The Pelagian Heresy.

 

Pelagianism has as its central theme the proposition that man's free-will is unimpaired, that no influence fetters or dominates his choice between good and evil, and that he has all the power he ever had, or needs to have, to will and to do what is spiritually good. This is in direct opposition to the concept of Adam's fall being the cause of man being, at first, a sinner. It argues that the consequences of Adam's sins were restricted to himself - that he did not transmit either guilt or corruption to his posterity. The Pelagian's argued that man enters the world with as pure a nature as Adam had possessed in innocence. This requires a re-modeling of the Gospels as a remedial scheme rather than a scheme to recover man from the damnable position of original sin.

The life story of Pelagius cannot be told, but we have such writings by him and contemporary references to him as to bring him into a clearer light that others of the time. By some, it is suggested that he adopted the "latin" name of Pelagius and that his real name was Morgan and that he was of a British tribe from what we now call Wales. He was evidently a man of high abilities and good learning, though to what degree he obtained his learning in Britain cannot be known. It is certain that he was born in Roman Britain late in the fourth century and that as a young man he traveled widely, residing for some time at Rome and later visiting Egypt and Palestine.

St Jerome in the prologue to his Commentary of Jeremiah refers contemptuously to Pelagius as "pultibus Scottorum praegravatus" (stuffed with the porridge of the Scots) has led some to suppose that he was an Irishman, but it is known that for Jerome the word "Scot" was sometimes merely a term of abuse and that he thought of Britain and Ireland alike as remote and barbarous nations.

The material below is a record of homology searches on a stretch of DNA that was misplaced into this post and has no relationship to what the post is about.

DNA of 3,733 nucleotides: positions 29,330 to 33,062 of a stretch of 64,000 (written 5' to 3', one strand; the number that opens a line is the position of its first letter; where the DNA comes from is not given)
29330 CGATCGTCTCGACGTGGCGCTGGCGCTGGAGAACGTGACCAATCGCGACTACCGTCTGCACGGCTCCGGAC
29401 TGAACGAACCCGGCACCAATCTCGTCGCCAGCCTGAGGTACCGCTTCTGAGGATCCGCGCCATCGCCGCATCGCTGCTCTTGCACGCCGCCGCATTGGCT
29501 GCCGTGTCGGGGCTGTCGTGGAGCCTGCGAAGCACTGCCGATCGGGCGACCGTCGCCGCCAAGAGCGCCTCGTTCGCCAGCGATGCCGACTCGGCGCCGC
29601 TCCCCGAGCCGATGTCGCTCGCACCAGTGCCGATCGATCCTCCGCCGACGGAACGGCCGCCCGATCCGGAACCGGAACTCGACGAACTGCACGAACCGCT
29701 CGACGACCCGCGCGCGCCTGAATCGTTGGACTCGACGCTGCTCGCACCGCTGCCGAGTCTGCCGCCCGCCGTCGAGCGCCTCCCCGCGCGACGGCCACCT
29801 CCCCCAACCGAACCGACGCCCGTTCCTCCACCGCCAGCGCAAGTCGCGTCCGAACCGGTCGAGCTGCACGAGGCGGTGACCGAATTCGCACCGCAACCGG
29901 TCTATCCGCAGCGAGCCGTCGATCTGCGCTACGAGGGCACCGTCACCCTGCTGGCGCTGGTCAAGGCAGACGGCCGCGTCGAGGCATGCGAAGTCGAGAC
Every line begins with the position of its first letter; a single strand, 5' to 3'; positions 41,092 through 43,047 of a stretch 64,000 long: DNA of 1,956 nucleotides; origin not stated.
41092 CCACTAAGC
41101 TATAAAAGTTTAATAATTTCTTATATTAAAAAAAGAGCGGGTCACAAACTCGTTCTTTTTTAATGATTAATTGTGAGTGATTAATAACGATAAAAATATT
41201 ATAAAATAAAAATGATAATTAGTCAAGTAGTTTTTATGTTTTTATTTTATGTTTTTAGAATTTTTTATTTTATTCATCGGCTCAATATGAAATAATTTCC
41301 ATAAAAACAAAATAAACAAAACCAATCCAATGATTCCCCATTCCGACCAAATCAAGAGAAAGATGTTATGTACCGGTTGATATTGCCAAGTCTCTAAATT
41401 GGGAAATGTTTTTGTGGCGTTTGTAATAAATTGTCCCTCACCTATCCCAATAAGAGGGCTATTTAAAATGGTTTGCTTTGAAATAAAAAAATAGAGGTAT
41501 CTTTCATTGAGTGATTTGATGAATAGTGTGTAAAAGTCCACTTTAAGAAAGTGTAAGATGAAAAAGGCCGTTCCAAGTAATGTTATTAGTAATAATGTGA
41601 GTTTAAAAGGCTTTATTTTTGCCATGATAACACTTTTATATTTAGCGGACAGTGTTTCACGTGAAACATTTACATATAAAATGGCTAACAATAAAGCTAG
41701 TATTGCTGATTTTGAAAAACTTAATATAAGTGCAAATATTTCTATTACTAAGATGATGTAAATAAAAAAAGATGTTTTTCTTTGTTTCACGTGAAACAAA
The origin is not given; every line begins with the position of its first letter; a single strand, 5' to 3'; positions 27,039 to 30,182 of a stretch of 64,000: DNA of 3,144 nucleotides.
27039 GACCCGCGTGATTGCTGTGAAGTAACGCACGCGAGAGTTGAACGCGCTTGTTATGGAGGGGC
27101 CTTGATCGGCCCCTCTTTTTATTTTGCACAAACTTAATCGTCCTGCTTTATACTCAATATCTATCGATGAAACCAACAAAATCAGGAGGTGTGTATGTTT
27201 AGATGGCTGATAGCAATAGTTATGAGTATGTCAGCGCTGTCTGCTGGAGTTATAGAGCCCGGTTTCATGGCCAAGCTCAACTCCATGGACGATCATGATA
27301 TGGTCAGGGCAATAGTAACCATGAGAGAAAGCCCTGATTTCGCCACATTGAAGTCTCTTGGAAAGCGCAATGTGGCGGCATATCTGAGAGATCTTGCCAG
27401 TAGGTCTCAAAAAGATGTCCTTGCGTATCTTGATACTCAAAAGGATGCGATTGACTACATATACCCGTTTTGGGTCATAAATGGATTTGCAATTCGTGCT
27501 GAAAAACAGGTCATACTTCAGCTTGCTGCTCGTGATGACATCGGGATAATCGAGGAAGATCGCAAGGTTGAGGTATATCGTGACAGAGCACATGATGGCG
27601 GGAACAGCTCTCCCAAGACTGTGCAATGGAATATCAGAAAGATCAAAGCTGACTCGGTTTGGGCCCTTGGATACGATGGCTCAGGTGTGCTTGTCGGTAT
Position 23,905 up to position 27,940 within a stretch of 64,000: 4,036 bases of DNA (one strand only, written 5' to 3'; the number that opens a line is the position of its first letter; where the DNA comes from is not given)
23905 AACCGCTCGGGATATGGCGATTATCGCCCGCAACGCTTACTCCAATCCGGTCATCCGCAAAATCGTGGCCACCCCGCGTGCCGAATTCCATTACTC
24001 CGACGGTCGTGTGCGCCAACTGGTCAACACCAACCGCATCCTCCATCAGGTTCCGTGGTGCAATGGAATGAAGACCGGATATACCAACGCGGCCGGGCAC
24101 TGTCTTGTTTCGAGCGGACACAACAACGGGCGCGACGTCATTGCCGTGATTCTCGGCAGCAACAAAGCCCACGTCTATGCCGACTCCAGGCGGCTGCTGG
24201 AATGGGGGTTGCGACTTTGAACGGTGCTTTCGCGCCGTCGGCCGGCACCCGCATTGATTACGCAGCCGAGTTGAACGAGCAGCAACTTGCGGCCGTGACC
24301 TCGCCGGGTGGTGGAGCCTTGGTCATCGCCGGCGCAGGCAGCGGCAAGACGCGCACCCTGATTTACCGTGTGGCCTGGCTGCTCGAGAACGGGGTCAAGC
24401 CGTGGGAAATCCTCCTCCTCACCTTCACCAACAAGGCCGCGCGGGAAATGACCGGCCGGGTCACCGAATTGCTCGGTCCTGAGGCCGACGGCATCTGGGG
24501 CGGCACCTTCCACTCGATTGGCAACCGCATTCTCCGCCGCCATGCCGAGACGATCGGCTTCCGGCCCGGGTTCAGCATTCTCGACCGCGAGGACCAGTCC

Pelagius had as his ally in controversy a supposed Irishman bearing the latinised name Coelestius (Celleagh or Kelly). In the year 413, according to the chronicler Prosper of Aquitaine, Pelagius uttered his "dogma against the grace of Christ," and in 429 Agricola, son of a Pelagian bishop Severianus, corrupted the British churches with his heresy. Bede adds to this that the orthodox Britons were unable to confute the Pelagian teachers and sought aid from the bishops of Gaul. The latter, holding a council, deputed two of their number, Germanus of Auxerre and Lupus of Troyes, to visit the British church and contend with the heretics in public debate (429). Following the Life of Germanus by Constantinus of Lyons (c.480), Bede describes the miraculous escape of the ship that bore the emissaries to Britain, and a great assemblage of men, women, and children that gathered to hear them. After the Pelagians had addressed the multitude with empty words, Germanus and Lupus, "pouring out torrents of eloquence," confounded the heretics and won the verdict of the people. When orthodoxy had, according to Constantius, been thus vindicated, the visiting bishops went to St Alban's tomb, where Germanus left precious relics and took away a portion of the martyr's dust still miraculously red with his blood.

Constantius and Bede report a second visit (c.444?) of Germanus to Britain, with a disciple of Lupus names Severus, to combat a new wave of Pelagianism. By miracles and preaching he is said to have won the Britons back to the Catholic faith and procured the banishment of the heretics. If this visit is historical, it may point to an endemic strain of Pelagianism in Britain during the fifth century.

 

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